A breakthrough study authored by Harvard University developmental biologists has finally resolved the mystery of how sexual organs appeared for the first time in vertebrates. According to their findings, shortly after our sea-dwelling ancestors migrated on land, creatures were pressured to quickly evolve genitalia – which they didn’t require up until then. These sexual organs, at least for snakes and lizards, originated from the limbs. The study also found that in mice, the sex organs had genetic origins in the tail bud. I can smell a joke cooking up.
Where does this thing fit in?
At first, the researchers were interested in studying limb origin and evolution, but as the biological reverse engineering steadily unfolded before their eyes, they came across a more interesting objective – sexual organs. They soon found that if they ran the right tweaks, they could coax embryonic limb cells of lizards and snakes to turn into genitals; the photos we received to illustrated this post may help you form a better idea of what’s going on.
At the heart of this process lies the cloaca, a cavity typically programmed to become the lower part of the gut. This structure sends out signals to the cells around it in the embryo, telling them to turn into genitals. By moving the position of this signaling source (the cloaca), the researchers were able to grow penises where otherwise would have been a limb or tail.
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“It demonstrates that there is a flexibility with what kind of cells can get recruited during development to form genitalia,” explained lead author of the research, Dr Patrick Tschopp from the Harvard Medical School in Cambridge, US.
“What we were able to show is that if you ectopically transplant this cloaca into either limb or tail bud cells, these cells respond in a way that reflect their development being redirected to a genital fate,” he added.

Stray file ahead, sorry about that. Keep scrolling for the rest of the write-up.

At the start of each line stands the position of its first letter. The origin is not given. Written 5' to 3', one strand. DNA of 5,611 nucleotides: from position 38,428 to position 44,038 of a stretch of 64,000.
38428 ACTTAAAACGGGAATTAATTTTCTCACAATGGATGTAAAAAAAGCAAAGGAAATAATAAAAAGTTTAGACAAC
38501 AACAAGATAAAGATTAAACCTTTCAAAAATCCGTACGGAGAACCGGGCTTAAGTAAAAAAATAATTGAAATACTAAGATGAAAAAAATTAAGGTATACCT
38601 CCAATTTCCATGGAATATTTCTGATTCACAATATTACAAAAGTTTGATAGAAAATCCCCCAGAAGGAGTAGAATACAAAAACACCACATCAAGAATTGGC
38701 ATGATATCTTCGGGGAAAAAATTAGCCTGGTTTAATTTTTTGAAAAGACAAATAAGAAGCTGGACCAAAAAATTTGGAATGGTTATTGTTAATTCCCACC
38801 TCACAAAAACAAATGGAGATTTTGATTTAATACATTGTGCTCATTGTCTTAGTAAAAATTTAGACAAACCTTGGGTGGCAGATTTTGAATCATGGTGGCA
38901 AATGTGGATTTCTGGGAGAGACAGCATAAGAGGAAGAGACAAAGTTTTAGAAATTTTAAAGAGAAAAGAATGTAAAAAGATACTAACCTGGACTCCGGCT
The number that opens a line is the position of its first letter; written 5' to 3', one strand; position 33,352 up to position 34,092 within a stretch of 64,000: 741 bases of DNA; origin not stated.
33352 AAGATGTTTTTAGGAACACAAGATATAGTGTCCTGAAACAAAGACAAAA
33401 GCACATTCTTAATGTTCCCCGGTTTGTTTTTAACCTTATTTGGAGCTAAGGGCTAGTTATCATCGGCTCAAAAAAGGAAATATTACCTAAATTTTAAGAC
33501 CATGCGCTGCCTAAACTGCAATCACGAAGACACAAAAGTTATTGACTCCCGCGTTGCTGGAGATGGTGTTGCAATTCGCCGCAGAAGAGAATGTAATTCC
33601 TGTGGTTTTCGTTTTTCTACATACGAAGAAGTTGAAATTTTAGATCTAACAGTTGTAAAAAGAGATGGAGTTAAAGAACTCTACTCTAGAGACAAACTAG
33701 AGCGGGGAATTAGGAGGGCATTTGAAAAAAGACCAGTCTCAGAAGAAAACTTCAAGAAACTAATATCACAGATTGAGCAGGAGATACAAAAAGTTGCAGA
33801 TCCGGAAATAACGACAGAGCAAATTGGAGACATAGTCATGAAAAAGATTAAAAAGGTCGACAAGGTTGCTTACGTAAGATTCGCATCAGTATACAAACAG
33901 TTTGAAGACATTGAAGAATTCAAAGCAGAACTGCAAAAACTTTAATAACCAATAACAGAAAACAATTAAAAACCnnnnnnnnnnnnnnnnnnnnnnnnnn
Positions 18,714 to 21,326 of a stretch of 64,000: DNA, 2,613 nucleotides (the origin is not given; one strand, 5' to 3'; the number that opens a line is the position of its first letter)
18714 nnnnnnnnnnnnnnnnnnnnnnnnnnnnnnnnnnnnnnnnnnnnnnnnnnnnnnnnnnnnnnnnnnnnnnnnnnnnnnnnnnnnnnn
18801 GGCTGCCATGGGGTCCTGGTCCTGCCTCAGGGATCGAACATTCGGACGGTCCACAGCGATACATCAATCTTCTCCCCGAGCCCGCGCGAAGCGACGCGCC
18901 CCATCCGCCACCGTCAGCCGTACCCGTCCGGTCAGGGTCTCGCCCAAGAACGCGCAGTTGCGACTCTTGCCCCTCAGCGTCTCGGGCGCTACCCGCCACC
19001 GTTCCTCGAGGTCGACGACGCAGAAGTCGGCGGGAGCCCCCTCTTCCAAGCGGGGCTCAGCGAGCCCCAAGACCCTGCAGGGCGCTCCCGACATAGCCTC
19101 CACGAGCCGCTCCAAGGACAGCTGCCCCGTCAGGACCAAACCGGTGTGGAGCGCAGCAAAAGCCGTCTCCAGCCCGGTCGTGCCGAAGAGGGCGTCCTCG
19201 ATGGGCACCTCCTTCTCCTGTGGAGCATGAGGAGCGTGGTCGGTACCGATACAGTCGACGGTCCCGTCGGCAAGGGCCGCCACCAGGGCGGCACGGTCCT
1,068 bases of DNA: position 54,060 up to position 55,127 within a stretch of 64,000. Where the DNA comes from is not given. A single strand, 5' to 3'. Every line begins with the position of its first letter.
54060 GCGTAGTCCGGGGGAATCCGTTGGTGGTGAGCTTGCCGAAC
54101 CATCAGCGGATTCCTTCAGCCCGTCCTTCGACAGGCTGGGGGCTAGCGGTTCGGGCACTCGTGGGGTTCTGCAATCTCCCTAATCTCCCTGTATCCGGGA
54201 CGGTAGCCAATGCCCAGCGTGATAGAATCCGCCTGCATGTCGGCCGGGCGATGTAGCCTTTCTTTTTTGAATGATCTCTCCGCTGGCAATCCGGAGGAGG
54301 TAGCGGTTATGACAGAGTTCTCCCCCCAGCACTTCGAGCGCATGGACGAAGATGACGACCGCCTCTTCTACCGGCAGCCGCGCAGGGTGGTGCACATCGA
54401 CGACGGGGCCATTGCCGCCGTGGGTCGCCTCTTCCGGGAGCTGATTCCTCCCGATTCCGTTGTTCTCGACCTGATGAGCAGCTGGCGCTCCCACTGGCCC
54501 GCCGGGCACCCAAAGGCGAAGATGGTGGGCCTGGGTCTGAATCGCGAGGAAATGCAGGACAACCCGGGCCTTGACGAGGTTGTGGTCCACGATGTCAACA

“In other words, by misplacing a molecular signal you can misguide these cells in their developmental trajectory,” Dr Tschopp said.
In the case of the cloaca, as in real estate, location is everything. You might be surprised to find out that snakes have two penises. Well, now that researchers have thoroughly probed the cloaca, we know for certain why. Because in snakes the cloaca is located so close to their hind legs (or where they should have been), external genital formation is signaled to form in pair – hence the two penises (they only use one penis during mating, though). For mice, the sex organs had genetic origins in the tail bud, because of, again, the cloaca’s position. Under the same evolutionary process, human genitalia come from the “tail bud” as well.
This information was revealed by genetic tracing of the embryonic cells which showed what genes were turned on and off by extracting and sequencing RNA molecules, the messengers from each gene.
Why the snake has two penises
The weirdest part of the study may be, ironically, related to a rooster unfortunate enough to share a nickname with the penis. Roosters don’t actually have a penis, instead it has a hole of some sort. When he mates, the rooster engages in sex by lining up this opening with the analogous one on the hen, sending sperm from his cloaca to hers. This is the case for 97% of all birds on Earth (see ducks at your own risk for some science of the 3%). When the Harvard researchers grafted cloaca tissue next to the budding limbs of some chicken embryos, they found that the cells in the area began to grow into genitals. This adds weight to a hypothesis that says birds (most of them) used to have a genital tubercle, just like we mammals have, only to degenerate later in their evolutionary development. More importantly, the experiment yet again shows that something as simple as a signal’s shift in location can drastically influence an animal’s evolutionary path.
“This paper dealt with the longstanding unresolved issue of the origin of genitalia. It turns out that the mouse is the odd one out, it was not similar to the snakes or the chicken.
“This paper provides a new twist to a previous hypothesis that genitals and limbs share a deep homology [shared ancestry], it provides formal evidence of how this co-evolution between the two structures can happen in an organism.”
It’s amazing how many things this study explains in one single paper published in Nature. For instance, it elegantly demonstrates why so many animals have differently shaped genitals. In some cases where animals look almost the same, taxonomists study genitals to distinguish otherwise nearly identical species.
“This is a great study,” said Denis Duboule, chairman of the department of genetics and evolution at the University of Geneva, who wasn’t involved in the research. “It’s a very interesting new idea. There are these master signals during development, where cells are told to make a limb, or a pancreas. But in this case the same signal is used, and depending on where it’s sent from, it will touch different cells.”